Apropos of nothing, here’s a short essay I wrote about David Wain. Just in case the internet wants to know more about my thoughts on comedy. (Which, you might? Stranger things have happened.) I wrote this for my entry into the NBC Writers Workshop this year, to answer the question “Whose comedy do you think is underrated?”, but the sentiment could apply to any network. Hypothetically.
If I could only experience one subset of the comedy family tree for the rest of my life (which, you know, is like choosing just one color out of a rainbow. Cheesy, but true), it would probably be David Wain.
It feels odd to say that a comedian and filmmaker with 20+ directing credits, a cult-hit Netflix series and a hilarious sketch show in each of the last three decades is “underrated.” He isn’t underrated to me or to other comedy fans and pop-culture nerds, but somehow David Wain still isn’t a household name. I’m afraid he’d fail the does-my-mother-know-him test. Which is such a shame, because his work cozies up so nicely to my sense of humor. The first time I watched Wet Hot American Summer, I was just starting work as a camp counselor for gifted high school students and lusting after a coworker who was as sweet and unassuming as Coop. We had instant inside jokes for the rest of the summer. It was perfect. Then I found Stella when I was in my mid-20s and starting to form my comedy sensibilities, and the paradox that something could be so smart and so, so stupid felt just right to me.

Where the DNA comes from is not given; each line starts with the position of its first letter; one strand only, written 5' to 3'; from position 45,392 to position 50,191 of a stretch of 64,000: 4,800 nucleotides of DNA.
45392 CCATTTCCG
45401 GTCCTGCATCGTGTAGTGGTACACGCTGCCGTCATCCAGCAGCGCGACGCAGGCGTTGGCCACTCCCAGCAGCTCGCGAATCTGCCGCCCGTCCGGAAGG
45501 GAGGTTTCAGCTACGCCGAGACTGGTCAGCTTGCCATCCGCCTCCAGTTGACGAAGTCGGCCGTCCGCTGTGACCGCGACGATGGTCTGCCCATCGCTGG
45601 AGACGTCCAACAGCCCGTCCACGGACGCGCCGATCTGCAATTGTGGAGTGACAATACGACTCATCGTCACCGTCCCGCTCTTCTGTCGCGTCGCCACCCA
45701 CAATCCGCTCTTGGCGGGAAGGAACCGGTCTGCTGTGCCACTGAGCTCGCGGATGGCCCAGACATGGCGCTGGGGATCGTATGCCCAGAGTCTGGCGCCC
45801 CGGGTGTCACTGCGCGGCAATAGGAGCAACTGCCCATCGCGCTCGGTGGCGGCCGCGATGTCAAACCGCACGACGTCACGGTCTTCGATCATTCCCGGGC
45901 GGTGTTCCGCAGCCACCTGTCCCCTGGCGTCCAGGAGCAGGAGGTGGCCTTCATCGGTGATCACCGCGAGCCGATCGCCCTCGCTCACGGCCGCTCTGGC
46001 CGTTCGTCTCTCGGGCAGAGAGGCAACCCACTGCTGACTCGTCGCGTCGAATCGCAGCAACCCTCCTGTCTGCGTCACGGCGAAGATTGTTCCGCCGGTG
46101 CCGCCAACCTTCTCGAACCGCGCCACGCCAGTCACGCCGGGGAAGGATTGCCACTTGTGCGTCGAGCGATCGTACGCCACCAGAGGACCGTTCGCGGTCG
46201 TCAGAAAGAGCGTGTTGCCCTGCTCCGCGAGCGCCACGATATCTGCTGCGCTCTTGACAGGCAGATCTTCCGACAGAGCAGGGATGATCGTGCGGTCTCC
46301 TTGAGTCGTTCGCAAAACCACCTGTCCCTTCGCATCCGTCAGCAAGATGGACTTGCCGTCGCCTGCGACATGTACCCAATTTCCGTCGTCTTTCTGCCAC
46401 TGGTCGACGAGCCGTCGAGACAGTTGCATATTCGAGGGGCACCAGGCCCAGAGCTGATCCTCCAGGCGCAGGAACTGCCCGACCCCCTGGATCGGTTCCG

That’s what I find brilliant in all of his work—it’s absurd and subversive and broad and subtle all at the same time. The over-the-top misdirection that turns a tired joke cliché on its head. The slapsticky physical gags that in no way serve the story. The entirely silly but still somehow sweet love stories. Plus the cameos. Oh, the cameos!
I love that a core group of writers and performers he works with have been together since their days at NYU. As a girl who gets to spend many a weekend making up funny things with her friends, I am envious beyond words when I see groups of funny people who get to do that for real (i.e. for a living). That’s the dream, right? Working together to make something original that makes people laugh.
He’s not as well known as some of the actors in his movies—Jon Hamm! Kristen Wiig! Paul Rudd! Amy Poehler!—but I think he deserves to be. (Cheesy, but true.) When he was on You Made It Weird with Pete Holmes recently, Pete asked, “What is the greatest lesson you’ve learned about creating comedy?” David gives a long insightful answer, but the takeaway for me was: It’s not just about being funny. It’s about doing the work.
That’s the dream.